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Digesting bread and pasta can release biologically active molecules

15 July 2015

Biologically active molecules released by digesting bread and pasta can survive digestion and potentially pass through the gut lining, according to new research from the University of Milan published in the Journal of Food Research International, providing new information for research into gluten sensitivity. 

There is strong interest in the potential health impacts of wheat-based foods in human nutrition and, in this regard, much attention has been paid to the physiological and pathological role of gluten proteins and peptides derived therefrom. The peptides produced during digestion are involved in causing gluten intolerance and sensitivity, which has led to bread and pasta becoming the focus of many popular diets. An estimated 1% of the population suffers from celiac disease or wheat allergy. Some peptides produced during gluten digestion include exorphins, which have also been found in the spinal fluid of people with schizophrenia and autism, and are thought to worsen the symptoms of these neurological diseases. Until now there has been no evidence to show that these molecules were produced during digestion of real foods as compared to pure gluten.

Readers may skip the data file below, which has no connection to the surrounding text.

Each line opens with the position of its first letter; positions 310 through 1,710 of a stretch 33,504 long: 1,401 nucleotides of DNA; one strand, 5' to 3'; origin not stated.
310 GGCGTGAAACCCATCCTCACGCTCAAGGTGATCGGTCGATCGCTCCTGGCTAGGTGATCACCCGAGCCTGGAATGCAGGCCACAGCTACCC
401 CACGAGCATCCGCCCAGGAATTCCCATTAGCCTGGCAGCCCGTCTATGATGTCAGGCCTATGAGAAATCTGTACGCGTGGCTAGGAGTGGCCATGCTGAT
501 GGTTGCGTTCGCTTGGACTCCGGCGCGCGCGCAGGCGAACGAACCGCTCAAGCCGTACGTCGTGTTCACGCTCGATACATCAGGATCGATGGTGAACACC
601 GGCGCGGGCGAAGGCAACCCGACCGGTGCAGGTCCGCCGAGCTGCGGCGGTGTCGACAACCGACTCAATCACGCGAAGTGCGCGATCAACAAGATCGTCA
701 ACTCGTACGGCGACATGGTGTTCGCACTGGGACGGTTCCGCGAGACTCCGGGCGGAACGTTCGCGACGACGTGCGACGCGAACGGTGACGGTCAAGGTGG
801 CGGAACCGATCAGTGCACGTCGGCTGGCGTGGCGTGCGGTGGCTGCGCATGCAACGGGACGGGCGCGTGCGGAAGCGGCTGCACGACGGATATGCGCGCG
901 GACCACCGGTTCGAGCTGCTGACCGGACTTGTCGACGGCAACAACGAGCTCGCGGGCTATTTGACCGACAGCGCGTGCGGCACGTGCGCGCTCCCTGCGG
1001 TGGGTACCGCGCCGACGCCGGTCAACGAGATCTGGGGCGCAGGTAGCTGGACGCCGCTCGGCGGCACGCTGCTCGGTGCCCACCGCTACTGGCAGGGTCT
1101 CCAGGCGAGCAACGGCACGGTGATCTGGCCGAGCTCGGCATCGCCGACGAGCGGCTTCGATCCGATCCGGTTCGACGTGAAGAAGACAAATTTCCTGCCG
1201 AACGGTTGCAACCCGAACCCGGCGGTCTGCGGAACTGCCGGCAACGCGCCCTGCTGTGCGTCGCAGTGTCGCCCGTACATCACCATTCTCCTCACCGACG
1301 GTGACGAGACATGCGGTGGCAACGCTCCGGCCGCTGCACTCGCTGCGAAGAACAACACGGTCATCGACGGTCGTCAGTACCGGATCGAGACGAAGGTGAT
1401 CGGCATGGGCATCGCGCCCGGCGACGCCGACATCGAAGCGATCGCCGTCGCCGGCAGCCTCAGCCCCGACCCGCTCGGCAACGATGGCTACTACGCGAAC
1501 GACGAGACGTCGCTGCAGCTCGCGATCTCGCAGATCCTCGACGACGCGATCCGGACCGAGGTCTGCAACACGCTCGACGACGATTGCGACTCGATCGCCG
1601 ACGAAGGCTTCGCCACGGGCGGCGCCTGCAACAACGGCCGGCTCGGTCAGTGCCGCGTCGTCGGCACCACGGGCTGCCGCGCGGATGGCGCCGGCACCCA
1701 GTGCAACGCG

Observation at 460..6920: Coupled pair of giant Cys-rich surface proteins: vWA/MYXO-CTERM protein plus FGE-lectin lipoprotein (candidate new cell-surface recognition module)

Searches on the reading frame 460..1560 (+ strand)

The new research reveals that two of these peptide molecules – called exorphins A5 and C5 – are released during digestion of real bread and pasta, and that they can survive digestion and pass through an in vitro model of the intestinal lining. For the study, the researchers bought two kinds of sliced bread and four kinds of dried spaghetti to digest. They cooked the spaghetti and ‘digested’ each sample using a simulated digestion system in the lab. The levels of the two peptides following digestion were quite different, with twice as much C5 being produced compared to A5; up to 1 mg of C5 was produced from the in vitro digestion of a single serving size of pasta. The researchers now plan to investigate what happens to the peptides as they are transported through the digestive system, from the intestine into the blood.

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